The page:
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  • Writer's pictureBarbara J MacFarlane, MD

Master the Wisdom from life's stages

Updated: Jan 15, 2018

Everyone know the stages of life - infancy, childhood, adolescence, early adulthood, middle-age adulthood and the senior years of adulthood. The transitions are often difficult and we do them each in our individual way. Is there something we can learn from looking back at the stages we have been through? Does the understanding help us live well?

In infancy we are entirely dependent on someone else providing for our needs and well-being. It is not surprising that we develop our sense of trust or lack of during this period of life. For young parents, it is important to know their provision of a caring, well -provided environment for their child is key for development of trust. It is everyone's first understanding of trust in life.

Childhood is a time of exploration and mastery of basis skills. It is where begin to learn the nuances between different people and how to independently navigate among them. Making more choices and control over toys, food and clothes selection as well as learning how to direct play and social interactions. It is when we begin to see that we can accomplish things and take pride in them. For parents, encouragement and guidance are very important to offer the child. We develop a feeling of competence at this stage in life and this is so important later on in order to live well.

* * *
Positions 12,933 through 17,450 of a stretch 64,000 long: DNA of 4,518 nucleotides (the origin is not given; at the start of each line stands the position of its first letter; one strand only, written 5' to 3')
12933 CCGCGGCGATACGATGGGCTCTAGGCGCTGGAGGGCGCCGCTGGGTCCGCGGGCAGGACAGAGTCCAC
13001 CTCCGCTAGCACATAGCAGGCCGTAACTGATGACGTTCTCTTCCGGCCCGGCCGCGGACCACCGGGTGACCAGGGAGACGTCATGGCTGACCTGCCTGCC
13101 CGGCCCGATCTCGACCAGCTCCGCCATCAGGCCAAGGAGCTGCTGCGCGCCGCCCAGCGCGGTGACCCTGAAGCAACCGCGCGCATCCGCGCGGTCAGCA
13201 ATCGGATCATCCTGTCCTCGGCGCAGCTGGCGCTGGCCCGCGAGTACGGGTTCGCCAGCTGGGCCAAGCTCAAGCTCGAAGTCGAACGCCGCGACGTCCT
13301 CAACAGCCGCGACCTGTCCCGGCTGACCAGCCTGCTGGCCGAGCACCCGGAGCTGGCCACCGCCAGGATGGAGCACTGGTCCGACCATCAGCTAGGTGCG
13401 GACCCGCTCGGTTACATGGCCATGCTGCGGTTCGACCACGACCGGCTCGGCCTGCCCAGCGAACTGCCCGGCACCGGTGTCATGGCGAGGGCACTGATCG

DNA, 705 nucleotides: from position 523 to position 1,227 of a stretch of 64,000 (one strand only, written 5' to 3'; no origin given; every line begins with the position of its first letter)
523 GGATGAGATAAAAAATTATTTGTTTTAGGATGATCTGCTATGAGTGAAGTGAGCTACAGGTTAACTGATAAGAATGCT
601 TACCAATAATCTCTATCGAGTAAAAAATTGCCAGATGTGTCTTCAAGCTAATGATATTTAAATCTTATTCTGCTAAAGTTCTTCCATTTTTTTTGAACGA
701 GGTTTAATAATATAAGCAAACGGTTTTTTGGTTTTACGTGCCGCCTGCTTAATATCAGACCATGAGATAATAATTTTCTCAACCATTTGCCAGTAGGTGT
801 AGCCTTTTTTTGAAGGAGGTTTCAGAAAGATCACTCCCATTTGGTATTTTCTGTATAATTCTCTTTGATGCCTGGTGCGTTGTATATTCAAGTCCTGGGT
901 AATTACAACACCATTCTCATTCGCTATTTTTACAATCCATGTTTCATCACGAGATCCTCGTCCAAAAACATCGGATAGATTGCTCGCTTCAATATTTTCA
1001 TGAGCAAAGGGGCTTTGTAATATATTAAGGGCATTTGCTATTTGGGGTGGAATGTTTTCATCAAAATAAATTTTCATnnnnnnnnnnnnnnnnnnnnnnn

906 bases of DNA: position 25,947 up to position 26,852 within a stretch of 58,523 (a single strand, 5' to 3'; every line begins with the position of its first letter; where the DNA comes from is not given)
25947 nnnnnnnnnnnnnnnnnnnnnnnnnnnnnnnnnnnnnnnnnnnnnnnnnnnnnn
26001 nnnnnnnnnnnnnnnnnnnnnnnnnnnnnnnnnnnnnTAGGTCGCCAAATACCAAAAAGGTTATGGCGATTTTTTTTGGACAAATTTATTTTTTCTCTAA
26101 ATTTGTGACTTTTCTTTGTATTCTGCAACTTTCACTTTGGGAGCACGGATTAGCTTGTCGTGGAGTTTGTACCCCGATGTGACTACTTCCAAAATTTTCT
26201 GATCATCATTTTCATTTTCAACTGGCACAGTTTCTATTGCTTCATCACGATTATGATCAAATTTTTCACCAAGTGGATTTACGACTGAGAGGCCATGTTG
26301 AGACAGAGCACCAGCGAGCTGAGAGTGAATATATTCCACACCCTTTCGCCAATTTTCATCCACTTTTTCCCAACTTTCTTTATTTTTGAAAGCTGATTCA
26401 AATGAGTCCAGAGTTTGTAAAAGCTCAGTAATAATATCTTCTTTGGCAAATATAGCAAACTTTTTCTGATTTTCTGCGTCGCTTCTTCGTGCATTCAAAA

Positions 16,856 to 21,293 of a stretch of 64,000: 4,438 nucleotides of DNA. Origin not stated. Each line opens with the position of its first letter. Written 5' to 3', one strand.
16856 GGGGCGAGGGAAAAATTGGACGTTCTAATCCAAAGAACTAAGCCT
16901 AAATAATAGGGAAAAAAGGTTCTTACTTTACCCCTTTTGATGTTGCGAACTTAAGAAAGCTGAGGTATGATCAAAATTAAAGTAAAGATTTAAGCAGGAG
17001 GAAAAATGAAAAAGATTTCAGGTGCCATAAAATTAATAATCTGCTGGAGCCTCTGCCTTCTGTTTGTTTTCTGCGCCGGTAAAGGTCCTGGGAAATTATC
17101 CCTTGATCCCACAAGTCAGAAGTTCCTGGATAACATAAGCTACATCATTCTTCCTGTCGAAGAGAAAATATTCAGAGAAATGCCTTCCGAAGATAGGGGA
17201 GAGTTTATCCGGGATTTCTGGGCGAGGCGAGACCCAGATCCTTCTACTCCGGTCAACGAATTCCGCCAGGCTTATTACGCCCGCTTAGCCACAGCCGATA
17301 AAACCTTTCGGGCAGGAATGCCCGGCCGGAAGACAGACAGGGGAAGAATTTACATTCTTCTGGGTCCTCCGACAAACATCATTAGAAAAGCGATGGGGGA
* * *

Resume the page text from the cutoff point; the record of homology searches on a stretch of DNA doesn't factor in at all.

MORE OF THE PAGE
Adolescence can be more turbulent since it is when we really develop are sense of self. This sense of self is the bases for living well and later being who we are and accomplishing what we can. We take on many challenges and through feedback we begin to understand our identity as a person. This identity is constantly shaped by our experiences. Education, sports and travel can play important roles in making our identities well-rounded.

Early adulthood is all about relationships and personal relationships we can develop and which are important to us. Commitment is beginning to be understood in the context of personal intimate relationships. The depth of meaningfulness in the relationships we have provides the basis for moving forward throughout adulthood as someone who feels they are living a life well lived. As we continue to build and accomplish things in both our relationships and our career, we go on to feel a sense of unity with others close to us - children, spouse , life partner.

As we approach our senior years, we begin to reflect back and see the wisdom we have gained from all of our life's experiences. It is important not to have regrets but see life as stages we traveled through to get our wisdom. It is why the very elderly often have a sense of peace about their life. This should be our goal of living well. Have you ever pondered this?



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